Learning with the pioneers of online education
We catch up with the original MOOC pioneers from Georgia Tech to bring insight into the future of online learning
Back in 2014, Udacity launched the world’s first Massive Open Online Courses on behalf of the Georgia Institute of Technology. This game-changing programme would pave the way for nine years of rapid innovation in the higher education space.
Studyportals were privileged to have the chance to speak to the pioneers of that original course. In this fantastic webinar, we were joined by Dr. Zvi Galil, Dean of the College of Computing over at Georgia Tech, and Sebastian Thrun, Chairman and Co-founder of Udacity. They shared their insights with Studportals CEO Edwin van Rest and Senior Consultant Carmen Neghina.
Make sure to watch the webinar recording
The race to digitise higher education, spurred on by the global pandemic, is now reaching its peak here in 2021. Today, we learn key insights into digital learning from the team that have been doing it longer than anybody else in the business – the “Wright Brothers” of online learning. Let’s explore some of their fantastic insights.
Quality means everything
In 2014, there was considerable scepticism around what many considered to be the dissociation of higher education from the university experience via online learning platforms.
“MOOCs were largely believed to be destroying higher education as we know it. People were viscerally angry about the idea.” – Sebastian Thrun
Even today, online learning advocates still struggle against a culture of campus-first thinking. Many still believe online courses simply can’t reach the same levels of personalisation and interactivity as on-campus teaching.
Zvi and Sebastian worked hard to assuage these doubts from the outset by scaling slowly and thoughtfully, leaving enough room to ensure feedback matched their high standards for the course:
“First of all, we scaled but we scaled slowly. So we never had to stop the growth. And we tested if we could handle it.” – Dr Galil
Moreover, they used the model of campus learning to offer a comprehensive experience to users, building in all of the services you’d expect to find at any top-rate university:
“Office hours, virtual job fairs – everything we tried to provide online…everything is the same.” – Dr Galil
An extensive a high-quality team of experienced TA’s was also essential to ensuring a smooth experience for users. Even though the department would eventually go on to add AI chatbots to its offering, they never lost that personal touch, accounting for much of the department’s success to date.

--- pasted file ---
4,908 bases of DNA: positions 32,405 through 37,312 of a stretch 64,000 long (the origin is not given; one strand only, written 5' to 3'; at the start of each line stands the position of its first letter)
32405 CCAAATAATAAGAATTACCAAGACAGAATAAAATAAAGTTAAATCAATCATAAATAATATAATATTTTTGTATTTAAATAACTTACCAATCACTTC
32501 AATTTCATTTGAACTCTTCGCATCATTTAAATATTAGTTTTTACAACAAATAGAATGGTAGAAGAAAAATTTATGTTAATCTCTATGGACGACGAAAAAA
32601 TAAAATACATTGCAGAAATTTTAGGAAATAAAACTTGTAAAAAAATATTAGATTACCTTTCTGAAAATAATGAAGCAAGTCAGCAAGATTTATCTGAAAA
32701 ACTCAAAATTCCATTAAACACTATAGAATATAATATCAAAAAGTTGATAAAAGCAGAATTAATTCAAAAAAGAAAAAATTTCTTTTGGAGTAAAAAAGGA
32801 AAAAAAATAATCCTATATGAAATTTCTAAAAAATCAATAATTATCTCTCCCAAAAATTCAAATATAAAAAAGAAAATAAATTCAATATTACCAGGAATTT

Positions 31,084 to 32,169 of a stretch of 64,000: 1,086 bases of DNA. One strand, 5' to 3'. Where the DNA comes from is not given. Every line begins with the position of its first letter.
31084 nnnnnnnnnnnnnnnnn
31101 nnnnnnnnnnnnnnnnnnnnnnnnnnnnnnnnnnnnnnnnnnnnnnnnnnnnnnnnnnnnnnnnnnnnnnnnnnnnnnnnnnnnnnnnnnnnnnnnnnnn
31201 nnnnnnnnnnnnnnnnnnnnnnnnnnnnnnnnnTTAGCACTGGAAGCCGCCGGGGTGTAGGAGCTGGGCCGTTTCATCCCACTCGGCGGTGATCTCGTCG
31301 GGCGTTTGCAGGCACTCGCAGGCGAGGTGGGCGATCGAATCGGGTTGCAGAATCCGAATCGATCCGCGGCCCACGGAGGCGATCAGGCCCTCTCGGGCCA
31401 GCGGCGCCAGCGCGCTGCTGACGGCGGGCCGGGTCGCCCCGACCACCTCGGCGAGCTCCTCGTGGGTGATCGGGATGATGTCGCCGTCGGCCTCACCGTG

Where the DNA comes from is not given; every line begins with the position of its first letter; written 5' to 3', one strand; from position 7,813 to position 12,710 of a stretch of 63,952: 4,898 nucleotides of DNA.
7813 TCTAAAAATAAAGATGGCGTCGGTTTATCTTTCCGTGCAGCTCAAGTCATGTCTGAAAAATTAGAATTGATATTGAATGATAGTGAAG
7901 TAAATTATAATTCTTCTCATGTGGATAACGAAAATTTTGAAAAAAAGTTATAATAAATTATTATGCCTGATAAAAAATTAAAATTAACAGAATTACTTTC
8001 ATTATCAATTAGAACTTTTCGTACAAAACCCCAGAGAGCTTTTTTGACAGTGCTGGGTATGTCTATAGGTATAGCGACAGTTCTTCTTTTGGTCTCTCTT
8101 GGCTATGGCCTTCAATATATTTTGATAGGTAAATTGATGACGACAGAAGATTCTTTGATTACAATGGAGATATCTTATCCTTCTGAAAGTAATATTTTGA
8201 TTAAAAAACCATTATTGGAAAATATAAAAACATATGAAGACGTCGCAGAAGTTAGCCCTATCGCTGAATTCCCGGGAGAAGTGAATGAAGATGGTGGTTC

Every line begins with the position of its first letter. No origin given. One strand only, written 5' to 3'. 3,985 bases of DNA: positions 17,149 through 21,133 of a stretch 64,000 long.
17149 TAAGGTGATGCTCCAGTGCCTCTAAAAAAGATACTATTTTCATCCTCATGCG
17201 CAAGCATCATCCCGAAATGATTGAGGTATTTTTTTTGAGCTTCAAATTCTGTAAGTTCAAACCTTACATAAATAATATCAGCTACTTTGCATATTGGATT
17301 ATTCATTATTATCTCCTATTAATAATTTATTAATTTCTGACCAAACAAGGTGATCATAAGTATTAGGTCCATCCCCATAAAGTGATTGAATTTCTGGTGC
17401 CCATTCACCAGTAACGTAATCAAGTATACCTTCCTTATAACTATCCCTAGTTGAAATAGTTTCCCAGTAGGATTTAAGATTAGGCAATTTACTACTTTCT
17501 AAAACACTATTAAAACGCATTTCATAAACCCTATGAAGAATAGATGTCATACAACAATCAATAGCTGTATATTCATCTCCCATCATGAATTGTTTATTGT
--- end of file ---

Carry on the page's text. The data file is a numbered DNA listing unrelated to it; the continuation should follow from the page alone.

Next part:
Digital is a new frontier in business opportunities
Online learning provides us all with an opportunity to rethink higher education with a focus on accessibility. As Dr Galil mentions, “this is a revolutionary shift from the prevailing paradigm for education in which brand is bolstered through exclusion and high tuition.”
For Georgia Tech, the new CS masters was a chance to bring learning opportunities to new prospects. Places on the course were no longer limited by beds on campus. That meant that anyone that was qualified for the course could be admitted, raising admission rates to an incredible 74%. With such massive gains in recruitment, they were able to undercut competitor prices – whose courses often exceed $40,000 – at a price point of only $6,600. Today, each class has upwards of a thousand students learning simultaneously.
What’s fascinating is that analysis into course demographics found that the new online courses didn’t cannibalise demand for offline study. That’s because online creates a unique learning environment for under-served audiences.
If you’re looking for clues on the future of online learning, you’ll find them with audiences that are currently under-served by today’s higher education provision. Even though we now have over 12,000 online courses globally, there remains untapped demand hidden across new geographies and demographics.
Ditch the zero-sum mindset and focus on access
The struggle to make online learning a reality comes with serious lessons for the future of the industry. As Sebastian mentioned:
“The mindset was like a zero-sum game; if you do something cheap, you destroy the expensive one. And that means destroying jobs…The reality has proved the opposite. It’s been about access…bringing great education to the world.” – Sebastian Thrun
On that premise, the team foresees a future in which qualifications become increasingly lightweight and mobile, whilst retaining the quality and support options of the best universities. The pandemic has shown that little can stem the flow of students determined to study on-campus degrees, with most students choosing to relocate their study plans rather than defer or cancel them even in times of crisis. Universities will look to build their brands outside of this traditional space in growing sectors like continuing professional development and career change.
Crucially, though, leadership teams that aren’t able to take risks and venture into new territory will find themselves with less competitive brands.
“You can’t learn from what you don’t try,” says Dr Galil, “never say never. Try it. You may fail…and you may fail and realise how to fix it, and how new technology can help you.”
That, after all, is the starting point for all innovation.